Specific Guidelines for the Treatment of Opiate Dependence (Methadone /Suboxone®) (April 2015)
Accompanying adult: within the context of bringing minor children into a penitentiary to visit an inmate, an accompanying adult can be anyone who has reached the age of majority of the province where the institution he/she wishes to visit is located, has completed a visiting application and been granted permission to come into the penitentiary, and has obtained a signed authorization from the custodial non-inmate guardian/parent.
Age of majority: the age at which a person is considered to be an adult by a province or territory where the institution someone wishes to visit is located.
Close personal relationship: (includes extended family members for Aboriginal offenders) exists between two individuals and is normally characterised by situations in which:
both individuals shared a close familial bond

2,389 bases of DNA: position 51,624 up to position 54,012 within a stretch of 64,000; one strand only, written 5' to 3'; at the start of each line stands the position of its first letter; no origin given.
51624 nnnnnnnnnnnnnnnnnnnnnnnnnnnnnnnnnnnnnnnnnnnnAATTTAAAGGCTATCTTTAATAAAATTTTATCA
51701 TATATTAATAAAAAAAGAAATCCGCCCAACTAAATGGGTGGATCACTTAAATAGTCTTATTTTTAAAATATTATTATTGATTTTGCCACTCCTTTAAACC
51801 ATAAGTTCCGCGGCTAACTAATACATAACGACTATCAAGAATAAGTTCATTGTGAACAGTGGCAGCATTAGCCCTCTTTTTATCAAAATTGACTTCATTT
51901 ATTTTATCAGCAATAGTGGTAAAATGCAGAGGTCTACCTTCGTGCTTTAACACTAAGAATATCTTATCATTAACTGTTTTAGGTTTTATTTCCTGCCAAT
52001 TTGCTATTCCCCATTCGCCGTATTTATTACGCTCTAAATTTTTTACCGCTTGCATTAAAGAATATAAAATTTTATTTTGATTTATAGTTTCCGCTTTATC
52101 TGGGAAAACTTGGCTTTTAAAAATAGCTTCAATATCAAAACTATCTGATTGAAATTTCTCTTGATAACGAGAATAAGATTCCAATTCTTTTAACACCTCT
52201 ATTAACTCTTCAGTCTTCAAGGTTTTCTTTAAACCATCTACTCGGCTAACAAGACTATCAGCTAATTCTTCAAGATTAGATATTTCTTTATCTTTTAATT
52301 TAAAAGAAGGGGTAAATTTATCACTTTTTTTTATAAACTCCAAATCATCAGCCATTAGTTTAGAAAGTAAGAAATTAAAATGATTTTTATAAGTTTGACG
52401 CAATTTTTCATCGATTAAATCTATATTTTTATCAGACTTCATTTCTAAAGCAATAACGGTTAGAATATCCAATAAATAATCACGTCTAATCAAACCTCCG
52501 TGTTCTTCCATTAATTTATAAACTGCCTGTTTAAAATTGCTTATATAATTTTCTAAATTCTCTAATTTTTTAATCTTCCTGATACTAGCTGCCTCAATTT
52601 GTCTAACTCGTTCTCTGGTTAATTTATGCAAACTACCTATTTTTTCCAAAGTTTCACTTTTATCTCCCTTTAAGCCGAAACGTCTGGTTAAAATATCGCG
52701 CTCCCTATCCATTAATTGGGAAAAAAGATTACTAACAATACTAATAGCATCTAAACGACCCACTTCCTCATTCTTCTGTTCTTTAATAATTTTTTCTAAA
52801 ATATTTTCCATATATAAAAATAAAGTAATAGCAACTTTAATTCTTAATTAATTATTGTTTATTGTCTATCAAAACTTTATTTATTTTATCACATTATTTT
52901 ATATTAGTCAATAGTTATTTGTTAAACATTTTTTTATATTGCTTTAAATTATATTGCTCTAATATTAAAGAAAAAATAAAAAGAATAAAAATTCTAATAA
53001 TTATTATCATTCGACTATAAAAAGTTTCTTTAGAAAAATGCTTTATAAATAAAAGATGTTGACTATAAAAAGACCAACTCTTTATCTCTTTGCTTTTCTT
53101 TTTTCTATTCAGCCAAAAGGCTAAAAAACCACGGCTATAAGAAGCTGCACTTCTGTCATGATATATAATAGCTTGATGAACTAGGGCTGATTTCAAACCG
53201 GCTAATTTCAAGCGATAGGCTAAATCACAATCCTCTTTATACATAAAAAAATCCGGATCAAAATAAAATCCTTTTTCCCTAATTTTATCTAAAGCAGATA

one of the individuals contributed significantly to the moral or spiritual development of the other
both individuals were engaged in a long-term living arrangement or partnership
both individuals shared significant life experiences that resulted in an enduring bond of friendship and trust
for Aboriginal offenders, extended family members may include family relations that exist by birth, as well as significant others who are not related by birth, but are given the title of grandparent, parent, brother, sister, aunt, uncle or other relative.
Common-law partner: a person who, at the time of the inmate's incarceration, had been cohabitating with the inmate in a conjugal relationship for at least one year.
Family violence: assault, abuse or other harm that occurs within the family relationships, such as physical assault, psychological/emotional abuse, deprivation and financial exploitation. It is any behaviour that leaves the victim feeling helpless and hopeless or takes away his/her dignity and self-respect. It also includes psychological trauma experienced by children who witness violence perpetrated against other family members.